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184 Results

We Didn’t Start the Fire: Effects of a Natural Disaster on Consumers’ Financial Distress

We use detailed consumer credit data to investigate the impact of the 2016 Fort McMurray wildfire, the costliest wildfire disaster in Canadian history, on consumers’ financial stress. We focus on the arrears of insured mortgages because of their important implications for financial institutions and insurers’ business risk and relevant management practices.

The Role of Intermediaries in Selection Markets: Evidence from Mortgage Lending

This paper looks at the role mortgage brokers play in helping borrowers generate quotes and qualify for credit. We find that, on average, borrowers that engage with a mortgage broker pay lower interest rates. However, in about 15% of cases, borrowers are steered towards longer amortizing mortgages than they would have chosen absent a broker. Since mortgages with longer amortization have higher total interest costs over the entire life of the mortgage, this steering is expensive.

Mandatory Retention Rules and Bank Risk

Staff Working Paper 2023-3 Yuteng Cheng
This paper studies, theoretically and empirically, the unintended consequences of mandatory retention rules in securitization. It proposes a novel model showing that while retention strengthens monitoring, it may also encourage banks to shift risk.

Geographical and Cultural Proximity in Retail Banking

This paper measures how both geographical and cultural proximity of bank branches affect household credit choice and pricing. For credit products that require high levels of ex-ante screening, we find that both proximities can complement each other in reducing the cost of providing soft information, thereby increasing credit access.
November 22, 2022

Tracking the financial vulnerabilities of households and the housing market

The Bank of Canada is publishing a new set of indicators of financial vulnerabilities. This will allow households, the private sector, financial authorities and governments to better understand and monitor the evolution of two key vulnerabilities in the financial system: the elevated level of household indebtedness and high house prices.

Variable-rate mortgages with fixed payments: Examining trigger rates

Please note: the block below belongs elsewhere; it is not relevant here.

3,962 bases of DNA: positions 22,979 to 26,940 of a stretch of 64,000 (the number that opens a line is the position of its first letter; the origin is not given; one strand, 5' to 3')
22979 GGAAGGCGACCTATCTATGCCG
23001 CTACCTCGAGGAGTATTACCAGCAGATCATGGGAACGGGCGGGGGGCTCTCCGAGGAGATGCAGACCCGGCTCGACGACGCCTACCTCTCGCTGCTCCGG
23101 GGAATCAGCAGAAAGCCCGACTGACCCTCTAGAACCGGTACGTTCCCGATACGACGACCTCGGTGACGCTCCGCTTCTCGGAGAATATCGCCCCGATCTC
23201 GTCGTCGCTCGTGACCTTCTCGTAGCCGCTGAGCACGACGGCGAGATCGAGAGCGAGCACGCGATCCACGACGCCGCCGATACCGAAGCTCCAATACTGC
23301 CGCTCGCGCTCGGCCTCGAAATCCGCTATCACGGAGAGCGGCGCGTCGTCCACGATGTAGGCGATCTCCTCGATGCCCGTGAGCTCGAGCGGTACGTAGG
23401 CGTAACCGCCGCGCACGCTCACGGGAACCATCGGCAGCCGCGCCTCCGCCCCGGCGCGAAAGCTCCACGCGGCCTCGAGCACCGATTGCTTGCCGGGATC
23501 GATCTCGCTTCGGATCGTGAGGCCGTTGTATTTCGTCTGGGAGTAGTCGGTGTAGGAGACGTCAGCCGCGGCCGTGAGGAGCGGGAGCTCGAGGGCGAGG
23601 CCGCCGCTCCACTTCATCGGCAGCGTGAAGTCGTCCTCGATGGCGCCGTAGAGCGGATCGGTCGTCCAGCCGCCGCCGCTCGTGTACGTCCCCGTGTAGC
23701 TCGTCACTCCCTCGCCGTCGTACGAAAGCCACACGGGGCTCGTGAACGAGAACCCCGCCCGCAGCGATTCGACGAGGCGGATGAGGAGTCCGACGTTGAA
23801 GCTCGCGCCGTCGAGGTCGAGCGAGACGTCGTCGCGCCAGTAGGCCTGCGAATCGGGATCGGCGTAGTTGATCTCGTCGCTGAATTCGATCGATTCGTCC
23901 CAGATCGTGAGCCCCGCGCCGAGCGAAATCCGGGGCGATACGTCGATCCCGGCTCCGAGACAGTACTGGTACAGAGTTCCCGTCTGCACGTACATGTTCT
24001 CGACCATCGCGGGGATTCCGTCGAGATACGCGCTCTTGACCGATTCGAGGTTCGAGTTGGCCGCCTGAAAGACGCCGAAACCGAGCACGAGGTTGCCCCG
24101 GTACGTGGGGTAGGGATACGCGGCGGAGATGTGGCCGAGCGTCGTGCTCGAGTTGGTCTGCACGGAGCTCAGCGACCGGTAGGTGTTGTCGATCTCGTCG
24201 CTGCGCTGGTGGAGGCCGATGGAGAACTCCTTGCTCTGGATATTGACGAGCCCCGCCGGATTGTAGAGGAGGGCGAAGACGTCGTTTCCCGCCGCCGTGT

Staff Analytical Note 2022-19 Stephen Murchison, Maria teNyenhuis
We estimate the share of variable-rate mortgages with fixed payments that reached the so-called trigger rate—the interest rate at which mortgage payments no longer cover the principal. Amid rising interest rates, this share was close to 50% at the end of October 2022 and could potentially reach 65% in 2023.

Forecasting Banks’ Corporate Loan Losses Under Stress: A New Corporate Default Model

Technical Report No. 122 Gabriel Bruneau, Thibaut Duprey, Ruben Hipp
We present a new corporate default model, one of the building blocks of the Bank of Canada’s bank stress-testing infrastructure. The model is used to forecast corporate loan losses of the Canadian banking sector under stress.

How does the Bank of Canada’s balance sheet impact the banking system?

Staff Analytical Note 2022-12 Daniel Bolduc, Brad Howell, Grahame Johnson
We examine how changes in the Bank of Canada’s balance sheet impact the banking system. Quantitative easing contributed to an increase in the size of the banking system’s balance sheet and an improvement in bank liquidity coverage ratios. Quantitative tightening is expected to partially reverse these impacts. The banking system will have to adjust its liquidity management strategy in response.

COVID-19 and Financial Stability: Practice Ahead of Theory

Staff Discussion Paper 2022-18 Jing Yang, Hélène Desgagnés, Grzegorz Halaj, Yaz Terajima
The COVID-19 pandemic uncovered policy challenges related to the economic measures that were taken to support the economy. Two years later, we attempt to identify the broader impact of these measures and research that needs to follow.

Cyber Security and Ransomware in Financial Markets

Staff Working Paper 2022-32 Toni Ahnert, Michael Brolley, David Cimon, Ryan Riordan
We develop a principal-agent model of cyber-attacking with fee-paying clients who delegate security decisions to financial platforms. We derive testable implications about clients’ vulnerability to cyber attacks and about the fees charged.
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